She smiled at them and couldn't help but notice that all three had their father's light blue eyes and muscular, lanky build. In fact, the only big difference, besides their ages, was their varying shades of blond hair. Ben's was dark blond, Mark's matched his father's, and William's was by far the lightest. “Pleased to meet you. I am sorry about the pizza. If you could wait a minute, I'll run home and get my purse and give you some money to pay for a new one.”
“That's not necessary.”
“But I'm sure your wife won't like your boys missing a meal.” The moment she said it, Emma wished she could take back every single intrusive word.
All four males looked mighty uncomfortable.
“We don't got a
,” William said quietly. “She's up in
“I am mighty sorry to hear she's in heaven,” Emma said. “It's hard to lose a parent.”
William looked at her curiously. “How do you know? Is your
“No, but, um, my husband is.”
A new awareness crackled in the air. The manâJayâlost his smile but he seemed to be examining her more closely. “I'm sorry for your loss, too.”
“Daed, how about me and Tricia take William and Mark to Village Pizza?” Ben, the eldest boy, asked.
“She's the girl who works here, remember? You met her yesterday.”
“Oh. Well . . .”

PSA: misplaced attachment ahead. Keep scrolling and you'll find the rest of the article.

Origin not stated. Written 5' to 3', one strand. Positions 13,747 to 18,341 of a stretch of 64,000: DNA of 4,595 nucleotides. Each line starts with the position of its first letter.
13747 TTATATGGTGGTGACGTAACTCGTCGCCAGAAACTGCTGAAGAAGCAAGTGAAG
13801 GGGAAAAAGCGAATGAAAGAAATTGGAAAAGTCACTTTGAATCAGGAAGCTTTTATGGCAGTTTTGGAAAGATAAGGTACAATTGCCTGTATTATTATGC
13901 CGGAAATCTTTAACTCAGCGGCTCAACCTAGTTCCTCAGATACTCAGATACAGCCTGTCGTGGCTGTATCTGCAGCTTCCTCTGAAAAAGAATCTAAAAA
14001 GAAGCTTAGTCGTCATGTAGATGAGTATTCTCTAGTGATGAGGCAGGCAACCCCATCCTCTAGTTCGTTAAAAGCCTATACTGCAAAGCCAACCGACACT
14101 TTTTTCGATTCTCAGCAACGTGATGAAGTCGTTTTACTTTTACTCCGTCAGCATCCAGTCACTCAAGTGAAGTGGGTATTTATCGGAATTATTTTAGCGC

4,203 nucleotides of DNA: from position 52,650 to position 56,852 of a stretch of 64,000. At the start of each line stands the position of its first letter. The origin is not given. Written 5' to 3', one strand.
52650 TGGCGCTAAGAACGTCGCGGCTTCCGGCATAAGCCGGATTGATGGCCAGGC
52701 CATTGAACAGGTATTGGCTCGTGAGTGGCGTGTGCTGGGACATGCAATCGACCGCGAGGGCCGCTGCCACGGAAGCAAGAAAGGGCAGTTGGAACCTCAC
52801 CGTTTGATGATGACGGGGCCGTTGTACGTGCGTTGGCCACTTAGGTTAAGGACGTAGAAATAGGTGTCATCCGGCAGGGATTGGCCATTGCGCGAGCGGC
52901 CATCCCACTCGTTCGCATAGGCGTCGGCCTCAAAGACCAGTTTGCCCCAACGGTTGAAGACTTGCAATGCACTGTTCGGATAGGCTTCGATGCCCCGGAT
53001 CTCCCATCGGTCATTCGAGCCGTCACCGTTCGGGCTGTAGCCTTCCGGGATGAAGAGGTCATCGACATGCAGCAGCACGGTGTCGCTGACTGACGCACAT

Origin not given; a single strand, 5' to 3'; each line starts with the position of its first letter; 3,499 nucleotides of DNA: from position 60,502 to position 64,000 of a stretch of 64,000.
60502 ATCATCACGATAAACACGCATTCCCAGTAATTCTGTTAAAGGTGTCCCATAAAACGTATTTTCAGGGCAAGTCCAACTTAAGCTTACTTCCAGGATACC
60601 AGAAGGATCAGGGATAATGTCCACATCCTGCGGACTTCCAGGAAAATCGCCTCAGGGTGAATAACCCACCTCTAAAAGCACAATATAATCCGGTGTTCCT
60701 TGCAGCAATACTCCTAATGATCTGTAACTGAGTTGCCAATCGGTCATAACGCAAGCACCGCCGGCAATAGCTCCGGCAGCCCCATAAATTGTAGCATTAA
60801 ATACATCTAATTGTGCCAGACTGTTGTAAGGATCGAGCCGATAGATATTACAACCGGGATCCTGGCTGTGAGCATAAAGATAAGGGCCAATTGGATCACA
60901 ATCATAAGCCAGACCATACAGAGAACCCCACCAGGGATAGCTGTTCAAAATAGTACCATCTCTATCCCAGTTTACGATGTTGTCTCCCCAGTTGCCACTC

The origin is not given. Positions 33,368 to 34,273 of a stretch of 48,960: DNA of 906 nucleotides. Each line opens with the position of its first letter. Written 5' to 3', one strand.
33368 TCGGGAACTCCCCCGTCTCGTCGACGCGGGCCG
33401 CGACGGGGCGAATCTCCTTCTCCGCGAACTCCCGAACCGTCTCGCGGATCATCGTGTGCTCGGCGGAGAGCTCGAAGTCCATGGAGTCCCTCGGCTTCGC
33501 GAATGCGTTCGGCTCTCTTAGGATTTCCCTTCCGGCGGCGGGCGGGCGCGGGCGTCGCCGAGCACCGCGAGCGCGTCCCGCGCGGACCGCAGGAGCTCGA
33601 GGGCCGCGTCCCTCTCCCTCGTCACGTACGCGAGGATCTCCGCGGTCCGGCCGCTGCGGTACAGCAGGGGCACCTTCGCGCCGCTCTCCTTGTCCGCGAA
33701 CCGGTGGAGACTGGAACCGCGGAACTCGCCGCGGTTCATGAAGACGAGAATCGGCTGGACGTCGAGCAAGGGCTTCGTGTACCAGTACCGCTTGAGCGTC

“They need to eat, Daed.”
After giving him a long look, he nodded. “
, sure. Go ahead.”
“Can the girls come, too?”
. We don't really know them,” Jay said before Emma could say the same thing.
Ben looked tempted to argue, then shrugged. “Let's go,” he said to his brothers.
“What? Oh, sorry. Nice to meet you,” he mumbled before shuttling his brothers back inside the inn.
Emma noticed all three of her girls staring at the boys' retreating backs. She wondered if it was because they were new, because they'd been rather nice, or because they were boys.
She stood up. “Well, um, I think it's time to grab my beagle and be on our way.”
“How will you get him home?”
“I'll carry Frankie,” she said. Though there was a fairly good chance he might get sick, she certainly didn't want him messing up Beverly's pretty patio, either.
Jay looked extremely doubtful. “Is it far?”
, just a couple of houses down.”
Mandy lifted two hands and showed off eight fingers. “Eight of 'em.”
“That's too far for you to carry a heavy dog,” Jay said. “I'll carry Frankie for you.”
“I couldn't let you do that.”
But before she could protest any further, he bent down and, with a grunt, lifted the snoring beagle into his arms. Emma had to believe that any man who would carry a dog so gently must be a good person.
And with that, she decided to go ahead and let him carry Frankie home.